At the wrong place, at the wrong time. Would people believe you if you were suspected of, say, killing someone and you say that you just happened to be at the wrong place, at the wrong time?
Well, I wouldn't know anyone in person who were wrongfully accused of committing a crime that they did not commit and were convicted of it. But how can we really know if the accused is innocent or not?
That's where evidence and eyewitness accounts should come in to tie up the stories with the facts. But even then, can we be 100% sure about it? Because if we can't, then we're going to ruin an innocent person's life.
“I tucked Joel in, but I feel so guilty I didn’t hold him longer,” Julie Rea said, her voice welling with emotion. That is all she can muster about the worst night of her life. As she tries to say more, she breaks down.
The story remains, still, almost unspeakable. In the early morning hours of Oct. 13, 1997, Rea was jolted awake by a scream. She discovered an intruder, but saw no sign of her son, in her Lawrenceville, Illinois, home. She told police that she struggled with the man, who fled. Then ran for help. But it was too late. Her son, 10-year-old Joel Kirkpatrick, had been stabbed to death.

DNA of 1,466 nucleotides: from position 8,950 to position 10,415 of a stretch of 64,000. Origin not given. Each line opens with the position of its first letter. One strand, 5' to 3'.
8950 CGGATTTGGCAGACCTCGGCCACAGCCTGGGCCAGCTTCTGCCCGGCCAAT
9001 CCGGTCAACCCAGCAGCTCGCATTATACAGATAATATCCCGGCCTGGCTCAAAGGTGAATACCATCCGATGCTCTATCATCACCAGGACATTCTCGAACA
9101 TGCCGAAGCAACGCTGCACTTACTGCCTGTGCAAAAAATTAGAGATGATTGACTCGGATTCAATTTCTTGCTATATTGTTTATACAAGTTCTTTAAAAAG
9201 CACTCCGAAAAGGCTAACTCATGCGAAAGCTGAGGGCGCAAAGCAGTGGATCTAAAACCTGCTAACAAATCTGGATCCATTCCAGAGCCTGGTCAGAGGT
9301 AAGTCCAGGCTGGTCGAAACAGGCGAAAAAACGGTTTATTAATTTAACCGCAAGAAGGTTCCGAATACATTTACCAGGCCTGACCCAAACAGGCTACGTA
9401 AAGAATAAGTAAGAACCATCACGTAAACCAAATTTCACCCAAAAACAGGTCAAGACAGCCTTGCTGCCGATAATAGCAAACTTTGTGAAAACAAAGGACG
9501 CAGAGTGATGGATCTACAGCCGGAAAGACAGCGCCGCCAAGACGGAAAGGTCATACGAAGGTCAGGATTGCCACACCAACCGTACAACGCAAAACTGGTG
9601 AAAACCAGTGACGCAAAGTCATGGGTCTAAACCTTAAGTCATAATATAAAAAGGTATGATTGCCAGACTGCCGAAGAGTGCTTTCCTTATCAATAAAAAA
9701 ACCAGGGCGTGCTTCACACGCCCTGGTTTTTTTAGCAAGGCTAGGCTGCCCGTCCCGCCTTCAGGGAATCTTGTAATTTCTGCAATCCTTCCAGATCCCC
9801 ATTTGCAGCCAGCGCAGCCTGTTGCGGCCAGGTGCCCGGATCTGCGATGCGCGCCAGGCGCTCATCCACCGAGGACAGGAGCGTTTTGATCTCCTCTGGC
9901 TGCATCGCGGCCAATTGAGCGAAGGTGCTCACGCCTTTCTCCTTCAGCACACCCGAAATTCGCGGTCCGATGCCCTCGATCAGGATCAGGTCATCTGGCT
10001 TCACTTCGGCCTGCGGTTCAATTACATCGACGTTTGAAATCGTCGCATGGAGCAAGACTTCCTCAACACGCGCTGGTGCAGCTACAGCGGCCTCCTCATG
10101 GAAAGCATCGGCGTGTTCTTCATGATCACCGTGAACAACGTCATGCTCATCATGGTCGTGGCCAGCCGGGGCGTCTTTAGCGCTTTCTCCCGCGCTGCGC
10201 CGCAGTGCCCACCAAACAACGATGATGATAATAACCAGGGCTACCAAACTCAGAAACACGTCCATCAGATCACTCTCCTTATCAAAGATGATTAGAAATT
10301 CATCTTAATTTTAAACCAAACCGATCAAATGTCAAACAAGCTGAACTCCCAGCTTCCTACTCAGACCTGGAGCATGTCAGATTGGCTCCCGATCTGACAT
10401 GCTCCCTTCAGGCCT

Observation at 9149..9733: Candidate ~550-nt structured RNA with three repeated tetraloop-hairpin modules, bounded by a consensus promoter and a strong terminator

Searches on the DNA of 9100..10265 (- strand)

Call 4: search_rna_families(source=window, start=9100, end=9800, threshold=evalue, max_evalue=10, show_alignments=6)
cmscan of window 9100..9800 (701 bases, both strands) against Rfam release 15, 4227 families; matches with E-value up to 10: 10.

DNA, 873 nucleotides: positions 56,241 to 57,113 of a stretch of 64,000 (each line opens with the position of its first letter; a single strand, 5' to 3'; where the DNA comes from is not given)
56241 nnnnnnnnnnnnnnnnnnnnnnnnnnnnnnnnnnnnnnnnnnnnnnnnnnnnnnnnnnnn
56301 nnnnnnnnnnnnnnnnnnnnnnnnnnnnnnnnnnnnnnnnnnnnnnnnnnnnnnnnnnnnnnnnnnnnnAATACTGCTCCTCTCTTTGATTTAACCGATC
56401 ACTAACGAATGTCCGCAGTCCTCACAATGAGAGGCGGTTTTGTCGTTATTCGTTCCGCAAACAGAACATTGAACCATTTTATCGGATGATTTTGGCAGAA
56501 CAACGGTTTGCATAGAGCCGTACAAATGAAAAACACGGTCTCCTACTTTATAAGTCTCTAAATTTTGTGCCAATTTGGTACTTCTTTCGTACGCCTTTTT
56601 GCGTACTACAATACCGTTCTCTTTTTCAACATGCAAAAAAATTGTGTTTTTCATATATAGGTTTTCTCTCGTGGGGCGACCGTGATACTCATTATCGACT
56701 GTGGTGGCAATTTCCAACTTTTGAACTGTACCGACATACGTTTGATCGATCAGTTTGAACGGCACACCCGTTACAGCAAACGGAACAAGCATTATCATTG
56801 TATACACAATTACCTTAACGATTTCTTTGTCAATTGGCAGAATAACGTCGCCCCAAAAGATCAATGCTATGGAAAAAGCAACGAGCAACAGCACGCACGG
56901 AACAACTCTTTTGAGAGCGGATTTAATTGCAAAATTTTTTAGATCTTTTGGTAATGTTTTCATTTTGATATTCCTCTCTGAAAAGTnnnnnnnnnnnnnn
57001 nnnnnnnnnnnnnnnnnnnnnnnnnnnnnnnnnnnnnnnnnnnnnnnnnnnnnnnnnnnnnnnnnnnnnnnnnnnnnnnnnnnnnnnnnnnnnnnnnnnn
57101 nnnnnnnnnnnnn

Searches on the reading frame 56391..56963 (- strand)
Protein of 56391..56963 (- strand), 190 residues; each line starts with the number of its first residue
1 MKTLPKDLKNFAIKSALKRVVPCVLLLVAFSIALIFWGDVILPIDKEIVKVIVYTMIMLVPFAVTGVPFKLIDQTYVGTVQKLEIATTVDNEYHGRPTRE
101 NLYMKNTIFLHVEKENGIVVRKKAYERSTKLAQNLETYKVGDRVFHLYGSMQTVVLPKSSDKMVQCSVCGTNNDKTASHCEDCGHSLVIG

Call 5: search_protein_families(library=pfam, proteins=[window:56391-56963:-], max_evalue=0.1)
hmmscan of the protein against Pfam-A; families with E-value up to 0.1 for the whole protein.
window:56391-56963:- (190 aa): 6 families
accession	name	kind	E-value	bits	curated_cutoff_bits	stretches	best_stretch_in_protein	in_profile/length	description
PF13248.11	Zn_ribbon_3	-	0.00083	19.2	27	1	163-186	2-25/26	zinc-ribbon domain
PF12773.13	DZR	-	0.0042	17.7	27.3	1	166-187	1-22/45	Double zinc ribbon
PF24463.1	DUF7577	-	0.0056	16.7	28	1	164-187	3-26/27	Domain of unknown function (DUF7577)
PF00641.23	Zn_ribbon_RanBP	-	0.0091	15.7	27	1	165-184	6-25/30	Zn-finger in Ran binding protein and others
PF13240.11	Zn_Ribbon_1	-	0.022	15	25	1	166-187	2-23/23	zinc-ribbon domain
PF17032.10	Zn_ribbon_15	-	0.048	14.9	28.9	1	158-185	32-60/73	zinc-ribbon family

At the time of the murder, Rea was a single mother working toward a doctorate in educational psychology. She had divorced Joel’s father three years earlier and was leading a quiet, uneventful life in the wake of a turbulent marriage. The mild-mannered daughter of missionaries, Rea had devoted herself to her bright, inquisitive son.
But in 2000, after a protracted and deeply flawed investigation, Rea was charged with killing Joel.
Read about Rea's story on ProPublica.
(Image credit: Benjamin Rasmussen/The New York Times via ProPublica)